Australia, Indonesia restore full military ties following spat
SYDNEY Australia and Indonesia said yesterday that full military ties between the two countries had been restored, after Indonesia's military suspended cooperation in January because of "insulting" teaching material found at an Australian base.
Prime Minister Malcolm Turnbull made the announcement alongside Indonesian President Joko Widodo, who arrived in Australia on Saturday for his first visit as president.
"President Widodo and I have agreed to full restoration of defence cooperation, training exchanges and activities," Mr Turnbull said at a news conference in Sydney.
Mr Joko's visit comes less than two months after military ties were suspended, an event that sparked a minor diplomatic spat and led to an apology from Australia's army chief. Military cooperation between the two countries has ranged from joint training and counter-terrorism cooperation to border protection.
The "insulting" material suggested that Indonesia's Papua province should be independent and mocked the nation's state ideology.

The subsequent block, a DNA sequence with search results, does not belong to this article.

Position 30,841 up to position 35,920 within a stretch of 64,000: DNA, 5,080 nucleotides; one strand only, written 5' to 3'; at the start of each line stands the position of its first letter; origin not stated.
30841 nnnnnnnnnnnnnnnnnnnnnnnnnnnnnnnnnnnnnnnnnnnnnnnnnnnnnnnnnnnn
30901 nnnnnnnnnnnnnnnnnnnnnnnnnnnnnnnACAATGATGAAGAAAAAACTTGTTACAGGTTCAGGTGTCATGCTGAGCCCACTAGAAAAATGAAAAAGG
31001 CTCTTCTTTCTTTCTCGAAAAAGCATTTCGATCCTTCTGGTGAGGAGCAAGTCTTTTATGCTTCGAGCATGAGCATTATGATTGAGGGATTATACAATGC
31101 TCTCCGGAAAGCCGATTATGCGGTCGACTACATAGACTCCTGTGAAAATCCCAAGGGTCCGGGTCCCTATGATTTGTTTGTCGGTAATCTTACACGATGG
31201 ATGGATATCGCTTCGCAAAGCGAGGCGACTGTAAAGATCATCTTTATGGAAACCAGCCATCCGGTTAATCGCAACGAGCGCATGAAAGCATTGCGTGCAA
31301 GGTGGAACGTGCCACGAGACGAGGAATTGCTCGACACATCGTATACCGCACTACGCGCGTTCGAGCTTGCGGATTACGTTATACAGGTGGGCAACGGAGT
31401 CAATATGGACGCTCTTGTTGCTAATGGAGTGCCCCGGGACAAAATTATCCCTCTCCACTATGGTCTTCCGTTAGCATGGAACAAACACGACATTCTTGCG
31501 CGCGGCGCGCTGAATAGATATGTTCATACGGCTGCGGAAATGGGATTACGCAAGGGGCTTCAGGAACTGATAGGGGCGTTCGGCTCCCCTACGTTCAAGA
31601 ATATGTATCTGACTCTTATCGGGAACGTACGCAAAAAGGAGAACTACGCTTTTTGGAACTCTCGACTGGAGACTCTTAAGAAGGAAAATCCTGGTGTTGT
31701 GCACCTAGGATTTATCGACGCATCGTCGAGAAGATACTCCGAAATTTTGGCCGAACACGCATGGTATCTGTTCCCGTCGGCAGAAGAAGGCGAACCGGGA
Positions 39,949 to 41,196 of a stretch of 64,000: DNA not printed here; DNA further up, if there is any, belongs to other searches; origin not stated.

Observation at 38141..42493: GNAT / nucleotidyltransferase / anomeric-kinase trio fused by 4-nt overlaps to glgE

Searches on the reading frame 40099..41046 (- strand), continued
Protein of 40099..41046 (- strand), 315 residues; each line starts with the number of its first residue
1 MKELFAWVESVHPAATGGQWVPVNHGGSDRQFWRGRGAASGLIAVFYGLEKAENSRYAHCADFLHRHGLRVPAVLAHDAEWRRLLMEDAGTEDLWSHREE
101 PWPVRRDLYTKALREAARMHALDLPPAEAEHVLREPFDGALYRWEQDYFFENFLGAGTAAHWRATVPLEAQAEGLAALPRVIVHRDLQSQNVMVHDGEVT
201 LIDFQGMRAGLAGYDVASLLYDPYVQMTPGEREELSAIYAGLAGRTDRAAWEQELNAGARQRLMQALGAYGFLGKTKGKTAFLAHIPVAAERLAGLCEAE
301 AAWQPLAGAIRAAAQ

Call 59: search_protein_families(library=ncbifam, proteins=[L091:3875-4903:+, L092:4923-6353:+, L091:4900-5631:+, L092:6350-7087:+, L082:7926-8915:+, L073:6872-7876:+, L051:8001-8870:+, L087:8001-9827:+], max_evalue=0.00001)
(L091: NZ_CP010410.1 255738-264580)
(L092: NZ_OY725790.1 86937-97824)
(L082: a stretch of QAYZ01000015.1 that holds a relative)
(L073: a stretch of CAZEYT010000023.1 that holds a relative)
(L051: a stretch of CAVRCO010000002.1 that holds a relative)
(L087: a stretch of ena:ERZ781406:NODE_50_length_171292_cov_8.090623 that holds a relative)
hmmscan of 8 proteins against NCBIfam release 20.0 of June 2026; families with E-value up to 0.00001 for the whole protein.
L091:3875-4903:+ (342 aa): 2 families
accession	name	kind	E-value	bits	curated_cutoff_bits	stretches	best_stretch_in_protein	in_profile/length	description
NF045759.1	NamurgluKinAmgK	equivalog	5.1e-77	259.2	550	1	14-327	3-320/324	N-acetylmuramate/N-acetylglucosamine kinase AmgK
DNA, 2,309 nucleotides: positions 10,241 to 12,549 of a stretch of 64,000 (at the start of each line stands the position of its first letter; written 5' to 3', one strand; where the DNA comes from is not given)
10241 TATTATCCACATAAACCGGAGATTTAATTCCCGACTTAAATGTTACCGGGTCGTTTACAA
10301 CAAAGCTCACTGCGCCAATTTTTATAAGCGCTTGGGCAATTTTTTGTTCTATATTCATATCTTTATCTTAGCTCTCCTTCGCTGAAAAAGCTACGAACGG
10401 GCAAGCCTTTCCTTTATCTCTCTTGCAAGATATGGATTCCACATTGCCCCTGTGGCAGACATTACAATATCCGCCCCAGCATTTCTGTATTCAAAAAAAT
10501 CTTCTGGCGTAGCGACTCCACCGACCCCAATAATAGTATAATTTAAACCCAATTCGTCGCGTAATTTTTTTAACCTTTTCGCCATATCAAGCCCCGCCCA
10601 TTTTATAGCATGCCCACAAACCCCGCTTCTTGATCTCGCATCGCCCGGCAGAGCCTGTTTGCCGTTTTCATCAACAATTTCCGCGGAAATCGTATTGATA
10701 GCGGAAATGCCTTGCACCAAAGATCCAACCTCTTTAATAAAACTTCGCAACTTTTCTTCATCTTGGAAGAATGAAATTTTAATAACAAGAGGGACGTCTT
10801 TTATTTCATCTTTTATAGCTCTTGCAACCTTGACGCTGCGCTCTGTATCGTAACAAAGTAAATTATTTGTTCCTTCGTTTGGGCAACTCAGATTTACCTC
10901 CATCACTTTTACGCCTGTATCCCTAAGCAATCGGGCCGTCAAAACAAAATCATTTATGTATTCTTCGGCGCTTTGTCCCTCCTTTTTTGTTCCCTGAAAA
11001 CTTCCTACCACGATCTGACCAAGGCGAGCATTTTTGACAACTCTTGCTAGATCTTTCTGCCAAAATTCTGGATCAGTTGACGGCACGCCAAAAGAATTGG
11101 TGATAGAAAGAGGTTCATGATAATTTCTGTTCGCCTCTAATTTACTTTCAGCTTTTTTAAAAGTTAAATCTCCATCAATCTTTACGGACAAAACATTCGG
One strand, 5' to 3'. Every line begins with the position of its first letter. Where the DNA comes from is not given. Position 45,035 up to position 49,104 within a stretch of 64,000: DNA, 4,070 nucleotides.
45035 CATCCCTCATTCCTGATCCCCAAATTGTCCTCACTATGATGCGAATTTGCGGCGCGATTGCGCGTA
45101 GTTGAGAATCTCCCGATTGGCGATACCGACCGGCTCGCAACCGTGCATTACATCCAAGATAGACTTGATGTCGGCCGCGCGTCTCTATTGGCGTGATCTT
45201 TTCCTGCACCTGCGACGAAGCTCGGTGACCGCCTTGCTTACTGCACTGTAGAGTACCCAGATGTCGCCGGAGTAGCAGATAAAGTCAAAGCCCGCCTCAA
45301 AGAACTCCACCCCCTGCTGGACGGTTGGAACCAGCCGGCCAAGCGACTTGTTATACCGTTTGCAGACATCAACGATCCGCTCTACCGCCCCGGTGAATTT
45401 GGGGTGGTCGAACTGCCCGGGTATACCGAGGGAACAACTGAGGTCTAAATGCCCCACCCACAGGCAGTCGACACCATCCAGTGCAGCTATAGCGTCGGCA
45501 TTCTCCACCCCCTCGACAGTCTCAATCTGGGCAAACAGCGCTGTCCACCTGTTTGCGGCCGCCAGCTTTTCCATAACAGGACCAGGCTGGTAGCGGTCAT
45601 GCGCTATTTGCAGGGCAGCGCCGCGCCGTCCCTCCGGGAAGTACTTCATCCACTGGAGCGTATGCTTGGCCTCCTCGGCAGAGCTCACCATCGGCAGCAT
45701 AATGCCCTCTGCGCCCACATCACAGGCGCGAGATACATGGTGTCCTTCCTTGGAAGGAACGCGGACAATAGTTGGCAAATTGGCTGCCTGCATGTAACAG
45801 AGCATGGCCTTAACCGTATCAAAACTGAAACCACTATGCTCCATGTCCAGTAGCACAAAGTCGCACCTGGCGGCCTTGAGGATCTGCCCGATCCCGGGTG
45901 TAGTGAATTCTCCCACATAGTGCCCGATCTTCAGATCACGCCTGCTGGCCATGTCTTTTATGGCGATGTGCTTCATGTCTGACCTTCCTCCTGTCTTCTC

Indonesia and Australia have a history of patchy ties, but both leaders were keen to emphasise their commitment to a strong relationship.
Said Mr Joko: "That robust relationship can be established when both countries have respect for each other's territorial integrity, non-interference into the domestic affairs of each other and the ability to develop a mutually beneficial partnership."
While the main focus of the visit was on security and economic issues, including the finalisation of a bilateral free trade deal by year end, talks touched on tourism, cyber security and social links.